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Institutional Corruption Cost Sudan $18 bln

Institutional Corruption Cost Sudan $18 bln

Thursday, 22 August, 2019 - 07:30
Sudanese demonstrators wave their national flags as they attend a mass anti-government protest outside Defence Ministry in Khartoum, Sudan April 21, 2019. REUTERS/Mohamed Nureldin Abdallah
Khartoum - Ahmad Khalil

Institutional corruption and extra-budgetary squandering has cost Sudan some $18 billion according to the Zero Corruption Organization (ZCO), a body tasked with reviewing state agencies to reach the North African country’s zero corruption goals.

The Anti-Corruption and Illegal Gain Prosecution committee, in a presser held in Khartoum on Tuesday, demanded revoking all privileges granted to government-owned companies, they criticized the telecommunications sector for hoarding a “cash glut” outside the country’s main banking system.

The sum of money held by the sector is said to be larger than Central Bank of Sudan (CBOS) reserves and is kept in the form of electronic currencies that recharge mobile lines.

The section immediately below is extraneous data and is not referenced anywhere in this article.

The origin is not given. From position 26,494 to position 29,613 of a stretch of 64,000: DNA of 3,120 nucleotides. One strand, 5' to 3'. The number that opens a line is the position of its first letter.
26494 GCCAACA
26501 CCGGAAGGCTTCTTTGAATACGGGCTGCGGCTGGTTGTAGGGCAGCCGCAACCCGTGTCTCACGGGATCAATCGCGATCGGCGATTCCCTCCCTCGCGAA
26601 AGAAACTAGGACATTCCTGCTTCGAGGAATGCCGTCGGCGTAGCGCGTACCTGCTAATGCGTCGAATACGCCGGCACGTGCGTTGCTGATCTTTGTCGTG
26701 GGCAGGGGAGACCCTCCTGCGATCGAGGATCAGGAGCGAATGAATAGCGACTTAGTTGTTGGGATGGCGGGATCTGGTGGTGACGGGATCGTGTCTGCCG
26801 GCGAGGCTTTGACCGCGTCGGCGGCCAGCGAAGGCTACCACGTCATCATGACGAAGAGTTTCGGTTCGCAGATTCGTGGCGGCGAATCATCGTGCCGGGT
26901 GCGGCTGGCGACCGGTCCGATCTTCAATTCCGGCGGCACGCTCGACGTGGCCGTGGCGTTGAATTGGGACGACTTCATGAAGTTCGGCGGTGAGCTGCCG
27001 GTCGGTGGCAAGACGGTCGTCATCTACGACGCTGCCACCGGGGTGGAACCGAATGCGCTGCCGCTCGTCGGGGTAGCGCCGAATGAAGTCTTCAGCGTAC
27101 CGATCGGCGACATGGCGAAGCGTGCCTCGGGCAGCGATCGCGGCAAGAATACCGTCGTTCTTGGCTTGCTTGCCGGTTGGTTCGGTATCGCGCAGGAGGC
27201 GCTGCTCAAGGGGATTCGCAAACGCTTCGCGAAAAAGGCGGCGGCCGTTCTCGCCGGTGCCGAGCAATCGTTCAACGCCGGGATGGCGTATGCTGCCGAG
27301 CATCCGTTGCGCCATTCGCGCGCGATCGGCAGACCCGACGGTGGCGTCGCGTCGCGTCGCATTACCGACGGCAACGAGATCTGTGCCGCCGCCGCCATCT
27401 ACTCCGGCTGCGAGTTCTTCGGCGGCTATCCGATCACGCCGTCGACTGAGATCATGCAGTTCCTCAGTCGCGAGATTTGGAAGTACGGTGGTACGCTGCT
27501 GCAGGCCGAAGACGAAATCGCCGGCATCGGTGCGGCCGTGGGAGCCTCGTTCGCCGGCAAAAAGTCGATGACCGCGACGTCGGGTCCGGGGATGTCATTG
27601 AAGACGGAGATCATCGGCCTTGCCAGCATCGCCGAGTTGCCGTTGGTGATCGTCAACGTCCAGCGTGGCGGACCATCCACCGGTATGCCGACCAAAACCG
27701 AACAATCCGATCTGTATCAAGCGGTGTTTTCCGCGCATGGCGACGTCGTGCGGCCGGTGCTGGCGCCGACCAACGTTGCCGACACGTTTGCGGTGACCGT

According to the Chairman of the Sudanese Transparency Organization, Dr. Al-Tayeb Mukhtar, the Sudanese economy will not recover and the Sudanese pound will recuperate unless the telecommunications sector is rearranged.

Mukhtar, in an interview with Asharq Al-Awsat, warned against the seriousness of corruption, saying that its roots run deep and were further emboldened by previous dictatorships.

Noting that Sudan's new transitional government is also corrupt, Mukhtar blasted its failure to protect citizens who are willing to come forward with exposing corruption-tied documents.

Meanwhile, expert Ahmed Rajab, warned that institutional corruption is one of the most serious forms of corruption. He also demanded that the transitional government forces the telecommunications sector to make a balancing deposit at CBOS.

ZCO, for its part, called on civil society organizations to find the necessary solutions and to work for protecting consumers.

“ZCO’s main mission is to bring the corrupt to justice, and return funds to the state treasury…as a voluntary system, it also works to educate citizens on their rights, and fill the gaps in current mechanisms and modalities for fighting corruption, build a state of law, and reduce the rate of corruption in the country,” Professor Nader Al Badawi told Asharq Al-Awsat.

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